Cardinals cornerback Patrick Peterson recently said he thinks he deserves to make more than Seahawks corner Richard Sherman, who signed a new deal that includes $40 million in guaranteed money.

This is how pro sports salaries escalate, of course. One great player takes it up a level, then another, until things skyrocket. Huge TV deals and free agency also play a role; the average NFL salary has jumped from around $80,000 per year in 1980 to around $2 million now.

It is my theory that many U.S. sports fans are under the impression that this is a phenomenon limited to pro leagues in this country. They also are under the impression that NFL players seeking more money are greedy.

An interesting report from, however, reveals that not only is this an international phenomenon, but the NFL — despite being perhaps the most popular league in the world — lags behind when it comes to player salaries.

Per the most recent salary data available, the league with the highest-paid players is the NBA. Players in that league make $4.5 million per year on average.

The next highest is somewhat shocking: the Indian Premier League, the highest-level cricket league in India, at $4.2 million. It should be noted that salary is pro-rated because the season is so short, but it's still notable that the figure Sporting Intelligence arrives at is more than twice what NFL players make.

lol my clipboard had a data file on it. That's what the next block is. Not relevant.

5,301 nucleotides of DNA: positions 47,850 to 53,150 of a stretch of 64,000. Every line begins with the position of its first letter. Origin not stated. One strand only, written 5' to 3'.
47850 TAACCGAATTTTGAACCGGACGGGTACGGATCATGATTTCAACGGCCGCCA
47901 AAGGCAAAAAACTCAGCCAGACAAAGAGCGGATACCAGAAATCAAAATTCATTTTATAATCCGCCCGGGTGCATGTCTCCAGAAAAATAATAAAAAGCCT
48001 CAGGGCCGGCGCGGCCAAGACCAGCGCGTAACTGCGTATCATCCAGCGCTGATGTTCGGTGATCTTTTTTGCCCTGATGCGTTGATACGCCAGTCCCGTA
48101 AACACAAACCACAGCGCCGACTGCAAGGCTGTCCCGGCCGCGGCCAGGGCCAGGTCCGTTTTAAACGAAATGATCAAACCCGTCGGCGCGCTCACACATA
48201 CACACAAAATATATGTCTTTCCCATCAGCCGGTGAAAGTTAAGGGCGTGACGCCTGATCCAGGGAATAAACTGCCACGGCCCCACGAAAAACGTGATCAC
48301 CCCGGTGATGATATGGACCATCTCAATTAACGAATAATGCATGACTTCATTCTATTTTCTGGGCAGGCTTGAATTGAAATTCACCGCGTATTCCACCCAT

Major League Baseball is next at $3.9 million, followed by soccer's English Premier League at $3.5 million and the NHL at $2.4 million. You have to get through another two European soccer leagues before arriving at the NFL, which sits at No. 8 at $2 million.

Locally, the Timberwolves were consistent with the list, topping all Minnesota teams with an average salary of $4.5 million per player. The Twins were next at $3.4 million, followed by the Wild at $2.8 million and Vikings at $2.3 million.

Now, some of this can be explained by the vast roster sizes in the NFL as compared with other leagues. With a 53-player active roster, NFL teams are paying two to four times as many players as teams in other leagues. And at those numbers, of course, nobody is going to worry about players in any of the top leagues feeding their families.

But it still is interesting to see how far down on the list the NFL is, particularly when the league dominates attendance (average of 68,401 per game last season, according to the report, when no other league worldwide was above 42,000).

Michael Rand